On Wednesday, a House Republican task force is scheduled to release its recommendations regarding a health-care alternative that Congress and a new president can enact next year. It’s an important step in the fight against Obamacare, but a much more immediate, though less publicized, battle will also occur this week — one over the use of the Judgment Fund to pay out certain claims or settlements. This fight will test whether House Republicans can take concrete actions to undermine Obamacare.
The battle will occur in an unlikely venue: Consideration of the Financial Services and General Government appropriations measure, expected on the House floor beginning Wednesday. With that piece of legislation, the House can pass a provision I’ve written about recently at NRO: a prohibition on the use of the Judgment Fund to pay out rewards related to “risk corridor” lawsuits.
Related: How to Stop Insurer Bailouts
Some background on the issue, and the lawsuits: Risk corridors are one of two transitional programs designed to cushion insurers’ losses in Obamacare’s first three years. Through risk corridors, plans achieving high profits on insurance exchanges in the years 2014–16 would forfeit some of those gains, which would subsidize insurers who suffered large losses. At least, that’s the way it was supposed to work.
The reality has proven far different. While the administration repeatedly claimed that risk corridors would be budget-neutral — that is, payments to insurers with losses would equal payments into the system by insurers with gains — that hasn’t happened and isn’t likely to happen. The balky insurance exchanges, the administration’s unilateral change allowing some individuals to keep their pre-Obamacare insurance temporarily, and enrollment by sicker-than-average individuals all mean that insurers have lost billions selling Obamacare plans. As a result, insurers put in claims totaling $2.87 billion for 2014, asking the government to reimburse them. But because few insurers made profits, plans had paid only $362 million into the risk-corridor program, meaning that the administration could pay only 12.6 percent of the risk-corridor payment requests in 2014.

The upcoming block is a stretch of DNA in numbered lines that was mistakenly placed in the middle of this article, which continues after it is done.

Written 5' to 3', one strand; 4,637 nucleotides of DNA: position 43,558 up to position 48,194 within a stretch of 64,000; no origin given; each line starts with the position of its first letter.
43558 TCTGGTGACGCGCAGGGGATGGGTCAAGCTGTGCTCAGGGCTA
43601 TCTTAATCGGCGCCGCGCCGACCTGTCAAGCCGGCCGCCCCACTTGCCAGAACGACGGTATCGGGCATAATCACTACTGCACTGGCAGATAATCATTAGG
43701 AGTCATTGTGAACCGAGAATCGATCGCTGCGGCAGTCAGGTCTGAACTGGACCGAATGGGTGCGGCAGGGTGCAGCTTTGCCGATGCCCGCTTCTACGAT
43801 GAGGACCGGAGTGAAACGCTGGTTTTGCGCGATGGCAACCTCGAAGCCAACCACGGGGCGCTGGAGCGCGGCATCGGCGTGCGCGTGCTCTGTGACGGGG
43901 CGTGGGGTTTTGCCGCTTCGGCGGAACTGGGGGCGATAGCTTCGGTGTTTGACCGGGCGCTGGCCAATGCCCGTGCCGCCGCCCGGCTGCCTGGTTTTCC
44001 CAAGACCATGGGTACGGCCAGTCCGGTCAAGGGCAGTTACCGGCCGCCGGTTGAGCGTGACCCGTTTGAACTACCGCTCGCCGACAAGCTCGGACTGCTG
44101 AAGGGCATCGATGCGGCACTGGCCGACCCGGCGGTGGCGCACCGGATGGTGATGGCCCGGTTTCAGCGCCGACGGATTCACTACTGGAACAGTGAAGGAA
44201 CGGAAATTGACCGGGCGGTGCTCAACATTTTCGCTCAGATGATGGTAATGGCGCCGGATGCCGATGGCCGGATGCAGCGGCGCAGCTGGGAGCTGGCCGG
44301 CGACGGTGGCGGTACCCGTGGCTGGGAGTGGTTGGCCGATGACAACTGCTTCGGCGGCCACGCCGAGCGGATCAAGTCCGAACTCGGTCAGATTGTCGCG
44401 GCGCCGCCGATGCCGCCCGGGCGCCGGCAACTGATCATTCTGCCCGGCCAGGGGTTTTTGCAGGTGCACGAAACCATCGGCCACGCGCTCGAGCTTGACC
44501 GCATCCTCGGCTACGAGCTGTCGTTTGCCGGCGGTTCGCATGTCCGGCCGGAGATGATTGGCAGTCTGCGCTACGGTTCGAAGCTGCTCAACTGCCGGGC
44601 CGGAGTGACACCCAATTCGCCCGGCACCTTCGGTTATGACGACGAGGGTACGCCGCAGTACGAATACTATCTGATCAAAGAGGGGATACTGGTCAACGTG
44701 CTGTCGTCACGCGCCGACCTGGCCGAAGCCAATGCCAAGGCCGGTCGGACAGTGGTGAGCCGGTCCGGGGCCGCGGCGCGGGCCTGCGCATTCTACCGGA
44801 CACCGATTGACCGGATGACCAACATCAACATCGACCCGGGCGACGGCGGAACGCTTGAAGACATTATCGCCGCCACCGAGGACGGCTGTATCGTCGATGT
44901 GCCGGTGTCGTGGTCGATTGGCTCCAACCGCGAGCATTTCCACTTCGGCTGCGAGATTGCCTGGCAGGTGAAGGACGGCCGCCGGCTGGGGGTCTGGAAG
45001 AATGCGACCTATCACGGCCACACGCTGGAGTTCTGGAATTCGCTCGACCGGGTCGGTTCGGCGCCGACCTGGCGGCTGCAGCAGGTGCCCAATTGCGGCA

In a November 2015 memo, the Obama administration stated that the $2.5 billion in unpaid 2014 risk-corridor claims represented an outstanding obligation of the federal government. But an appropriations restriction enacted by Congress in 2015 prevents the Centers for Medicare and Medicaid Services (CMS), which manages Obamacare and the exchanges, from using additional taxpayer funds on unpaid risk-corridor claims.
Here’s where the Judgment Fund comes in. Multiple insurers have filed lawsuits seeking their unpaid risk-corridor claims from the federal government. The Obama administration, while sympathetic to their case, remains hamstrung by the language that prohibits CMS from bailing out insurers. But the Judgment Fund — administered by the Treasury, not CMS — currently contains no such restriction.
And that’s why the Financial Services appropriations bill this week matters in the fight against Obamacare. Enacting a restriction on the use of the Judgment Fund to pay any claims or settlements related to the risk-corridor lawsuits would prevent the Obama administration from using the fund as a back-door insurer bailout. Democrats have essentially encouraged the administration to do just that — settle the cases, pay the claims from the Treasury to circumvent the prohibition on a CMS-funded bailout, and give insurers a big, wet, multi-billion-dollar, taxpayer-funded kiss.
While Congress has multiple policy justifications — an aversion to both bailouts and Obamacare — to prohibit the use of the Judgment Fund to pay risk-corridor claims, it also has constitutional prerogatives to protect. The text of Obamacare nowhere contained an explicit appropriation for risk corridors, which is one reason CMS had to create a system by which incoming funds from some insurers had to finance funds outgoing to others. Then Congress went even further and explicitly included a prohibition on taxpayer-funded bailouts. Congress did this not once, but twice: first in December 2014 and then again last winter.
The Obama administration would like nothing better than to chuck those explicit congressional restrictions out the window and use the Judgment Fund to bail out its Obamacare partners-in-crime, Big Insurance. While the Congressional Research Service and the comptroller general of the Government Accountability Office have both ruled that the Judgment Fund cannot be used to spend money where Congress has explicitly declined to appropriate funds, the House should not rest on its laurels and assume that this imperial president will follow the guidance of these nonpartisan experts. It can, and should, go further to protect taxpayer funds and rein in the administration.
Even as it unveils its alternative to the law, House Republicans have the chance to take a critically important step to undermine Obamacare this week. Both to save the country from Obamacare and to preserve its constitutional power of the purse, the House should match deeds with words and prevent the Judgment Fund from being used for a multi-billion-dollar Obamacare bailout.